While I realise it would be difficult to implement a perfect solution, giving the user the option of which apps to multitask with could solve the problem.
Instead of leaving everything ‘running’ (of course, except for audio apps, most aren’t actually running, but frozen in their current state) in the background, the default should be as it was before iOS 4: pressing the Home button will close the app. Then holding down or double-clicking the Home button could open a menu with three choices: leave the app running and return to the home screen; leave the app running and choose another app from the multitasking bar; or close the app completely. That way the user can choose what’s going on in the background without the tedious need to manually clean up the apps before every single one appears in the list.
You can probably guess that multitasking isn’t what makes me love the iPhone 4. It’s nice, but it’s not perfect. In fact, it feels like a very un-Apple implementation.
HD video and 5 megapixel camera
I love that the iPhone 4 has HD video recording. But it’s not something I’m going to use much. With iMovie, I can make cool short videos that look great, and will impress my less technologically-savvy friends and family. If I had kids, I can imagine this (combined with FaceTime) would be the killer feature: a HD video camera always at hand to capture unexpected momentous occasions would be brilliant. Yep, it ties in quite well with the emotionally themed ads Apple has opted for.
It’s nice to have HD video, but I’d still have bought it without the ability.
The 5-megapixel still camera, on the other hand, I have used a lot already. For casual use, it does just as good a job as many compact cameras, and it’s always in my pocket. The addition of a few cheap apps like Hipstamatic and Camera Plus (before it was pulled from the app store) make it an even better option, allowing for some very cool photos without much effort at all.
Most importantly, the camera in the iPhone 4 is the most responsive I’ve ever used in a phone. It’s possible to take multiple photos in quick succession, and zooming or tapping to focus are incredibly quick. The flash is also surprisingly useful, and can be used to light up the dark for photos or videos without looking garish.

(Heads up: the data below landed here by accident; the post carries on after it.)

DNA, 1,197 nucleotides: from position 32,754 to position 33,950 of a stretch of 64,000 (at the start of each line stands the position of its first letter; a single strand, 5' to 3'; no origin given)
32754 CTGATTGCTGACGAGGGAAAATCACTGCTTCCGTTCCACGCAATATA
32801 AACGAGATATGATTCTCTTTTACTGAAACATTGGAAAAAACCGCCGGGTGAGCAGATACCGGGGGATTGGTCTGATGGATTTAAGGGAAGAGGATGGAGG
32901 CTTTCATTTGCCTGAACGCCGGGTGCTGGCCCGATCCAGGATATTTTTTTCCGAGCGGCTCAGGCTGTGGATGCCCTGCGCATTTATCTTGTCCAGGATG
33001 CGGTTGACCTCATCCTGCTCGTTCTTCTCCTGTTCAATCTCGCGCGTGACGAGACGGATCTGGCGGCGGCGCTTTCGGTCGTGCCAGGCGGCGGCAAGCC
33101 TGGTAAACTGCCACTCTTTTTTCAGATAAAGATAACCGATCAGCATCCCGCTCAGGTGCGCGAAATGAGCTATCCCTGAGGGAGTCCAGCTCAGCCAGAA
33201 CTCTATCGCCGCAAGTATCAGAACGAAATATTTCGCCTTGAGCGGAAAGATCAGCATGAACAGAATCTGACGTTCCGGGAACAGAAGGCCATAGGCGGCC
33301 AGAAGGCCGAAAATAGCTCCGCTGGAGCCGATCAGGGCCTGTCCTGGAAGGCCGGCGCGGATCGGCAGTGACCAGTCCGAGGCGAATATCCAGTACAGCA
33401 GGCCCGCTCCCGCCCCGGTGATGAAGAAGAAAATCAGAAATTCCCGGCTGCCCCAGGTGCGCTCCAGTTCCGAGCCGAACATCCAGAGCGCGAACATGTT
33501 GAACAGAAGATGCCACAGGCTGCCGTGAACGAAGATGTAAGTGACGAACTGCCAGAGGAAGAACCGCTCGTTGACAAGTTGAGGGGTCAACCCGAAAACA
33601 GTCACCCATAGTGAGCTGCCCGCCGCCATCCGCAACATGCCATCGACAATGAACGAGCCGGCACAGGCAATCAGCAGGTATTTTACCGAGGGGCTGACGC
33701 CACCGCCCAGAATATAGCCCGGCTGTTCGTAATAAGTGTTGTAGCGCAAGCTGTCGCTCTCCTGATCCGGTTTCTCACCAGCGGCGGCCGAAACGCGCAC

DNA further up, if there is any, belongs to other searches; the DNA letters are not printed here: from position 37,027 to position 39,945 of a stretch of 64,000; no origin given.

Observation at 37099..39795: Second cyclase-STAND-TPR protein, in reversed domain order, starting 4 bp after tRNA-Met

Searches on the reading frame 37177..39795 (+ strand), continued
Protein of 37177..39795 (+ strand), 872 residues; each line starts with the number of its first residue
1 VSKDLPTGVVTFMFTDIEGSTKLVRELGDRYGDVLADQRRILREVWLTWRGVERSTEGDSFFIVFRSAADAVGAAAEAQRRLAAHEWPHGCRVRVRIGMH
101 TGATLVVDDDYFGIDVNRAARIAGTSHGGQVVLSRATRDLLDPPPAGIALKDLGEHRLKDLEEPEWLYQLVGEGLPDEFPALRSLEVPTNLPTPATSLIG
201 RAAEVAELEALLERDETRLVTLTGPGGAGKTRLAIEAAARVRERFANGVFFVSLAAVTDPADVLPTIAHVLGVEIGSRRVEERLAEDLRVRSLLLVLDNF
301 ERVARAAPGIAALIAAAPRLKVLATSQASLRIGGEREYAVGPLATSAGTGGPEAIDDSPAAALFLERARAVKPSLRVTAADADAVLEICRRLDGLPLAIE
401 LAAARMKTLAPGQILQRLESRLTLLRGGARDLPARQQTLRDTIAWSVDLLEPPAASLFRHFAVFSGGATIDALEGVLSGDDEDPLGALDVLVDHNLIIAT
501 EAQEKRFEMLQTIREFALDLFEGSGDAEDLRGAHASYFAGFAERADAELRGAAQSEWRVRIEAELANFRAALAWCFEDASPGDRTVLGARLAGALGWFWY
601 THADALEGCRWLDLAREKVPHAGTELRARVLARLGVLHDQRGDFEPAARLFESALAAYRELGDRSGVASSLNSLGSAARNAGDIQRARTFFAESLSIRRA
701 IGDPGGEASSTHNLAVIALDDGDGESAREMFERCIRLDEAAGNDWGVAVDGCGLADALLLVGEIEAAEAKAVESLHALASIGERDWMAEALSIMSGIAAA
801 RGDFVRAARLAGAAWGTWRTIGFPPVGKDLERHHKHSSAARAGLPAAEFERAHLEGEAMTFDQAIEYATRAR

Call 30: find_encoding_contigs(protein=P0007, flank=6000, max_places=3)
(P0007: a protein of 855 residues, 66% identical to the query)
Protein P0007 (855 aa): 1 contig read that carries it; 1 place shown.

The external antenna
The design of the iPhone 4 is undeniably beautiful. It’s not necessarily practical, and plenty of people attest that it doesn’t fit their hands as nicely as the previous models, but it is striking. So striking, in fact, that Apple apparently opted for the design despite knowing that it had a major flaw. If you don’t know what I’m talking about, you must be new here. New to the internet too, perhaps. But it’s quite clear that when a person touches the small black line that marks the division between two of the iPhone’s antennas, 3G reception drops.
After two weeks with the phone on Telstra, I haven’t once found it to be a problem. I’ve never been able to drop the bars to zero, and I’m yet to drop a call. I can’t vouch for other networks, but from what I’ve heard, the problem may not be quite so big here as it is in the US on AT&T – and even there it doesn’t seem to be the end of the world.
I really like the design of the iPhone 4, but it’s not why I love the phone. Perhaps without the antenna flaw, it would be. But although I love good design, function needs to be as high a priority as form.
So why do I love it?
These are the features Apple wants you (and doesn’t want you) to be thinking about when you decide whether or not the iPhone 4 is for you. They’re all great, and in some cases big improvements on previous iPhones and their smartphone competitors. But not one of these reasons is why I love my iPhone 4 so much that my iPad is getting jealous.
You see, it’s a combination of these features that makes the iPhone 4 unbeatable. The fact that Apple has put all these improvements into a shell markedly smaller than its predecessor is nothing short of incredible.
The iPhone 4 is much more than the sum of its parts, and if you get a chance to hold one – though I realise they’re still pretty rare at the moment – I think you’d probably agree. If you can see the Retina Display up close, take a photo or video with the much-improved camera, FaceTime a friend, and seamlessly (albeit messily) flick between them, picking up each where you left off, you’ll almost certainly agree.
When images first leaked of the new iPhone, I was adamant that it couldn’t be an Apple product. Having held one and experienced it up close, I’ve done a complete 180. The iPhone 4 is the quintessential Apple product.
Forget what the naysayers are ranting about. The iPhone 4 is a marvel of engineering, and if you happen to suffer from antenna problems, you can get yourself a free case. Let’s face it, most people buy a case at some stage anyway, so it’s not that big a deal.
If you still don’t think it’s a good idea, go buy yourself a HTC Desire. You’ll be happy with it, because you obviously have no taste.